Volume 48, 2008
Philosophy of Technology
Technology and Modality
A somewhat differing view at possibility
Modal concepts as possibility, necessity, contingency and reality belong to the most important means of reflection. They constitute philosophical systems - but they are not used in a systematic way to characterize technology. The central ontological problem consists in the fact that technology is based on new ideas, which at the beginning are a mere possibility, because the intended artifacts and processes never existed up to that moment. Even the blueprint expresses a possibility. But these possibilities must be realizable, since technological artifacts or processes have to work properly in the world following physical and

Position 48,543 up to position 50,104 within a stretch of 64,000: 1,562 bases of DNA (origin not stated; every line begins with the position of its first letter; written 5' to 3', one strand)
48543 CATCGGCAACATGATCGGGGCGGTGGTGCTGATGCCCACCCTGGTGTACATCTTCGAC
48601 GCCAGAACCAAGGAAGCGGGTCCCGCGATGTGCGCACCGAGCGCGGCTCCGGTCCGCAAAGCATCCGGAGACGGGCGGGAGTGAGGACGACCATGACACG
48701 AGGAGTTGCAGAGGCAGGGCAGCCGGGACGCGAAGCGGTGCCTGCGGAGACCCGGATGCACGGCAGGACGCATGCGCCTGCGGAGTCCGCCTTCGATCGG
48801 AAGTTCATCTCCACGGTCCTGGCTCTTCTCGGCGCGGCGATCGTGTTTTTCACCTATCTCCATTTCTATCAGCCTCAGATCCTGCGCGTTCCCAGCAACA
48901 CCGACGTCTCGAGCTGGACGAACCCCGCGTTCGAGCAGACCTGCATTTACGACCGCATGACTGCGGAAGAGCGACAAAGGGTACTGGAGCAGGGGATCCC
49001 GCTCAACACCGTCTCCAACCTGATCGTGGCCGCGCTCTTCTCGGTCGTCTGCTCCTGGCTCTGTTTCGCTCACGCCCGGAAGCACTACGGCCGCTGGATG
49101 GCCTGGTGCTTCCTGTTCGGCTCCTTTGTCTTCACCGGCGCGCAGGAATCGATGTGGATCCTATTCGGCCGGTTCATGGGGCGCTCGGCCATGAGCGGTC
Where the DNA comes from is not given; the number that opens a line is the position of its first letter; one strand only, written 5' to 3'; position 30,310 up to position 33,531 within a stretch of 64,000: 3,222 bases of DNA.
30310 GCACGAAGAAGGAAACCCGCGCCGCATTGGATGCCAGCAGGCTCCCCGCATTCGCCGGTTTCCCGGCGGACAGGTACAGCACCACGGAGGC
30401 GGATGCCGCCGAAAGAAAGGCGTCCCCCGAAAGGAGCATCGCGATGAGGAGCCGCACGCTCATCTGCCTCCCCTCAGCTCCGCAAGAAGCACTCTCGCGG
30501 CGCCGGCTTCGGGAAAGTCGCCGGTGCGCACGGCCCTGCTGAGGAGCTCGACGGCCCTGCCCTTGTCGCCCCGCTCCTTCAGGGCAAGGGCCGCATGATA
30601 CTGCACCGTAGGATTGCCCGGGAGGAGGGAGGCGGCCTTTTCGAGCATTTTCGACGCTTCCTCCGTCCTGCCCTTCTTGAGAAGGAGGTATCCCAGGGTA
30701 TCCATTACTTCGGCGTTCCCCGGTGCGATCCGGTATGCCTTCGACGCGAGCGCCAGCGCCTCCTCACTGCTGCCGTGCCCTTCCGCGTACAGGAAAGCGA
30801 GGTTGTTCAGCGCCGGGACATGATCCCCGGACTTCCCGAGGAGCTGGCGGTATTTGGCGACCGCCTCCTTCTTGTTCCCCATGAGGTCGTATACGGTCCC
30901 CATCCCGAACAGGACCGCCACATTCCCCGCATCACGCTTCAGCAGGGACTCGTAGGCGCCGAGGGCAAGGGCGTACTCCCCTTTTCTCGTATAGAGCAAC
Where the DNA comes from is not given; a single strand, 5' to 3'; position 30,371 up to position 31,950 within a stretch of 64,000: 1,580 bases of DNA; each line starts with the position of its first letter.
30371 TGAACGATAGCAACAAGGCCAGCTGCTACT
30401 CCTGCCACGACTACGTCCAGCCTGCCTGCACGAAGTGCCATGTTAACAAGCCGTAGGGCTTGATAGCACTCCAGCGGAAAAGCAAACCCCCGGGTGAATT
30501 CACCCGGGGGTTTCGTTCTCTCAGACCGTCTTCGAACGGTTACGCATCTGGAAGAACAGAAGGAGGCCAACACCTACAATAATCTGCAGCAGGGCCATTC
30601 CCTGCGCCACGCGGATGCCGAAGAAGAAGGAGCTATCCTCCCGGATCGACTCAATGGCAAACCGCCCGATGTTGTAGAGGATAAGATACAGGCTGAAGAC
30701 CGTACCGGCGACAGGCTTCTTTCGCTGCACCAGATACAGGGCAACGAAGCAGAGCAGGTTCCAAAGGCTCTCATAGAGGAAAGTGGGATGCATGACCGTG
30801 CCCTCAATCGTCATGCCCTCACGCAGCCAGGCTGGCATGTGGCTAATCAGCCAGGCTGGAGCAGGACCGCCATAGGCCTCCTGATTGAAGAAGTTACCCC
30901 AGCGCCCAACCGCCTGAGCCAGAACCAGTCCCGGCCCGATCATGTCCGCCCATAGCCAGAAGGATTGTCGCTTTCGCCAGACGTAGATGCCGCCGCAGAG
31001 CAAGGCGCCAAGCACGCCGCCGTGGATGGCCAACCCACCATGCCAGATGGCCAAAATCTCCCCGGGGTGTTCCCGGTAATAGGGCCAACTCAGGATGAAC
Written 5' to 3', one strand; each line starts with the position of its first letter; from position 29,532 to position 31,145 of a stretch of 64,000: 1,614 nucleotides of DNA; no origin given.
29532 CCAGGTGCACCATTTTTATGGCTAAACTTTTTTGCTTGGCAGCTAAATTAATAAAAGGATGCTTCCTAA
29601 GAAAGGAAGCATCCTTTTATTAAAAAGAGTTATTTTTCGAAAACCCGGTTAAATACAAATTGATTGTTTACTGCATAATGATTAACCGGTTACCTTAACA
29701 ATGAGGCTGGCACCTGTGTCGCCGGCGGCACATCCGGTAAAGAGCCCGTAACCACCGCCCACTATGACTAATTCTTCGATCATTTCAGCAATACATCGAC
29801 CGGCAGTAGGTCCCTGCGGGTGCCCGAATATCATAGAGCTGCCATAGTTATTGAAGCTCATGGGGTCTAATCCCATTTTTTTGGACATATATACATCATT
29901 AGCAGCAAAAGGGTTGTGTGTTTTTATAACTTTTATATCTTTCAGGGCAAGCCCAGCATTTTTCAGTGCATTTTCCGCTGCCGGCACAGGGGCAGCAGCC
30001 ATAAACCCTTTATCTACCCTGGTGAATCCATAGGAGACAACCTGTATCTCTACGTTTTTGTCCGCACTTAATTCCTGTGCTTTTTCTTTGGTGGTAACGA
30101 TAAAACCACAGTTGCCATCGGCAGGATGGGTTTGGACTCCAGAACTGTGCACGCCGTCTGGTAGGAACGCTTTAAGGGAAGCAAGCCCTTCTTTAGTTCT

causal necessity. Moreover, boundary conditions, sometimes seen as feasibility (a very special kind of conditioned possibility), have to take into account conditions of the real world (as material, energy, local conditions), cognitive conditions (theoretical knowledge, know how – i.e. dispositions, which are possibilities, too), social and cultural conditions (norm, values i.e. deontic possibilities). They all constitute the realm of technological possibility. Within this region the development of technology takes place. But at the same time they have influenced our thinking and our culture from the very beginning.